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Lenovo IdeaCentre Gaming 5 Gen 6 AMD Ryzen 7 5700G (8C/16T), RTX 3060 12GB, 16GB RAM, 512GB SSD $1759 Delivered @ Lenovo

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INTRO

This is would be considered a good deal if you want a small form factor gaming desktop that weighs approximately 6KG and comes with 3 year warranty on-site warranty.

Take advantage of Cashrewards or Shopback cashback offers to reduce the price even further.

If you pay with AMEX, you can take advantage of the $200 cashback statement credit for items over $1499. If you order now, it is scheduled to be shipped late August. I would assume it is before the 31st of August promotion end date.

https://www.ozbargain.com.au/node/637622

Processor

AMD Ryzen™ 7 5700G (8C / 16T, 3.8 / 4.6GHz, 4MB L2 / 16MB L3) (Zen 3 Architecture)
Operating System

Windows 10 Home 64
Display Type

N/A
Memory

1x 16 GB UDIMM DDR4-3200 (Supports 2 UDIMMs)
Hard Drive

512 GB SSD M.2 2280 PCIe NVMe
Optical Drive

None

Warranty

3 Year On-site

AC Adapter

380W 92%

Graphics

NVIDIA® GeForce RTX™ 3060 12GB GDDR6
Networking

Integrated 100/1000M

Form Factor

Tower

Keyboard

None

Pointing Device

No Mouse
WiFi Wireless LAN Adapters

802.11AX (2x2) & Bluetooth® 5.0

Related Stores

Lenovo
Lenovo
Brand

closed Comments

  • +2 votes

    that is one ugly case :P

    • +10 votes

      Each to their own. I built many custom builds, with great looking aluminum cases and custom water cooling, but most of the time they under a desk and hardly seen.

      • +3 votes

        I honestly wouldn't care about looks if the price was right ;) But this price is only so-so

      • -1 vote

        under the desk :0

    •  

      The cooling looks kinda bad too?

  • -1 vote

    Whats the brands?

  •  

    Not small form factor, that's a tower..

    • +11 votes

      145 x 292.2 x 365 mm, 13.6L

      25L or less is generally viewed as small form factor

      • -9 votes

        It takes full height cards. Generally, that is the difference between SFF and not.

        And the specs literally say "form factor : tower".

        • +2 votes

          silverstone sff case takes full height cards

        • +2 votes

          I think you need to refer to Intel's view of SFF for example . I think they know better!

          https://www.intel.com/content/www/us/en/gaming/resources/sma...

          Quote:

          "There isn’t a universally agreed-upon definition, but there are some loose guidelines tied to case measurements. When discussing the internal layout and size of PC cases, volume is often an important consideration, and is usually measured in liters. A standard-size ATX desktop tower is usually around 40-45 liters. By comparison, a common measurement for SFF is around half of that — 25 liters or less."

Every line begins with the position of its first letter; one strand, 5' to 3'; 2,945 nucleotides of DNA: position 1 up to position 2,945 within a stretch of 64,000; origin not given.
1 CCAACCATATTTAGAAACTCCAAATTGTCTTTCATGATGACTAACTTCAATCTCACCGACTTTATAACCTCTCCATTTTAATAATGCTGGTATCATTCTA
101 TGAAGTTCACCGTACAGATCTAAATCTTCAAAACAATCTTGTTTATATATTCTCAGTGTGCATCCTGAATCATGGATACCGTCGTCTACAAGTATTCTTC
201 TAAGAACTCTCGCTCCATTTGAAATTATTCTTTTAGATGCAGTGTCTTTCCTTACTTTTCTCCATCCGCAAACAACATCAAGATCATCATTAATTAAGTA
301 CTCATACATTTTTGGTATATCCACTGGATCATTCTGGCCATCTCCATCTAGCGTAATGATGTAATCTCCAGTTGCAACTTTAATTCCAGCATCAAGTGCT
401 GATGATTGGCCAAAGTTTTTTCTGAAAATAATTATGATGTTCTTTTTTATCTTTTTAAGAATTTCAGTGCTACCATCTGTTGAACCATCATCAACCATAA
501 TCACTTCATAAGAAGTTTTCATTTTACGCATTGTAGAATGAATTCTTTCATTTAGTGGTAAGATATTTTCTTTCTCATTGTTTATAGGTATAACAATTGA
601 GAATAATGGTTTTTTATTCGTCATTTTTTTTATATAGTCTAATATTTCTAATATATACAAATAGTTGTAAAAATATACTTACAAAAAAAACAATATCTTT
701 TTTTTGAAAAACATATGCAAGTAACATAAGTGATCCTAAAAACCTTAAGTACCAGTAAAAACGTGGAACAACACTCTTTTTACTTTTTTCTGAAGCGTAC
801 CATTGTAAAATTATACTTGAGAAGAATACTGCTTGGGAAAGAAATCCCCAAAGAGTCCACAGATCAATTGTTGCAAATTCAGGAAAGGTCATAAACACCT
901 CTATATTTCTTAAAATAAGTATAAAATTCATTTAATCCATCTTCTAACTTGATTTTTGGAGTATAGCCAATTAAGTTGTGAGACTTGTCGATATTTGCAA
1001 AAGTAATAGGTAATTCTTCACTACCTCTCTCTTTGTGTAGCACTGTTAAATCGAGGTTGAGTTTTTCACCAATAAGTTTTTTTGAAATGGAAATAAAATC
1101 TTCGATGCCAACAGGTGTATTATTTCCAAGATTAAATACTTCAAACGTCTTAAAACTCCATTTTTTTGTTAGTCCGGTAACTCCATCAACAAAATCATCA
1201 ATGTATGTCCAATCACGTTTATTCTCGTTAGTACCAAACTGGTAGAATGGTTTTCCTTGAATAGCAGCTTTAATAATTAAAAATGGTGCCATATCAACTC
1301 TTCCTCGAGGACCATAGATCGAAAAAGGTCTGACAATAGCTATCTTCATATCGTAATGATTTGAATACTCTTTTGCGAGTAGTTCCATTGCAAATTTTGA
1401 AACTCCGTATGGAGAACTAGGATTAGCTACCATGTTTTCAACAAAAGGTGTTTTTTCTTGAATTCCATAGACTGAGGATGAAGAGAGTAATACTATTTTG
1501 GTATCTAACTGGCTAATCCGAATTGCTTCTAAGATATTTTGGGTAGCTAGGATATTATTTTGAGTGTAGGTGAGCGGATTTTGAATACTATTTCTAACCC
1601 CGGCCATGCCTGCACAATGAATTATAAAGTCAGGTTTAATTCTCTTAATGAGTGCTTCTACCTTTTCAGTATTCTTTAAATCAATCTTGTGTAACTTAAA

• -6 votes

            @shellshocked: Well that's the fun thing about definitions like this, anyone can really do what they want… There's no global standard or anything like that.

            Which one of these is the tower, and which is SFF?

            https://www.dell.com/en-au/work/shop/desktops-workstations-a...

            The Dell tower is almost exactly the same dimensions as this Lenovo. And I wouldn't call it a SFF at all. That's just confusing. And on a product listing it gets even worse.

            Lenovo call it a tower. It's a tower. It may fit into the definition of a SFF, but that's not what they sell it as. Hell, it might even be called a mini tower in the right circles…

          • +2 votes

            @shellshocked: Technically this would fit the SFF criteria but really it's a smaller than average tower.
            It's a bit like calling a 6 foot tall 15 year old a child, both are technically correct.

        • +1 vote

          yeah my case is 5.3L and it takes full height cards. some people use <20L some use <25L either way this is definitely SFF.

  • +4 votes

    Can Lenovo please bring 5700G system to the market without a dedicated GPU and costs 700-800$

    •  

      5700g … is that around gtx1650 ?

      • +1 vote

        Just a quick google search on performance reports shows its about GT 1030 performance, which is generally great for low settings 1080p gaming. i personally run a 1030 and plays most games no trouble at low 1080p

        •  

          interesting… i remember 2400g @ vega oc 1500mhz, with 3600 cl 16 ram, not far behind gt1030

          • +1 vote

            @phunkydude: Yep, but it did that with +50% CU count. so this is an improvement for CU count to performance, but because they've cut the CU count down means it still only just matches or slightly outperforms 2400g/3400g according to reviews (igpu)

      • +1 vote

        Around GT 1030 performance

      •  

        Closer to GT1030, so about 50% of 1650, but using DDR4 memory which is significantly slower than GDDR5 and has noticeable impact on performance.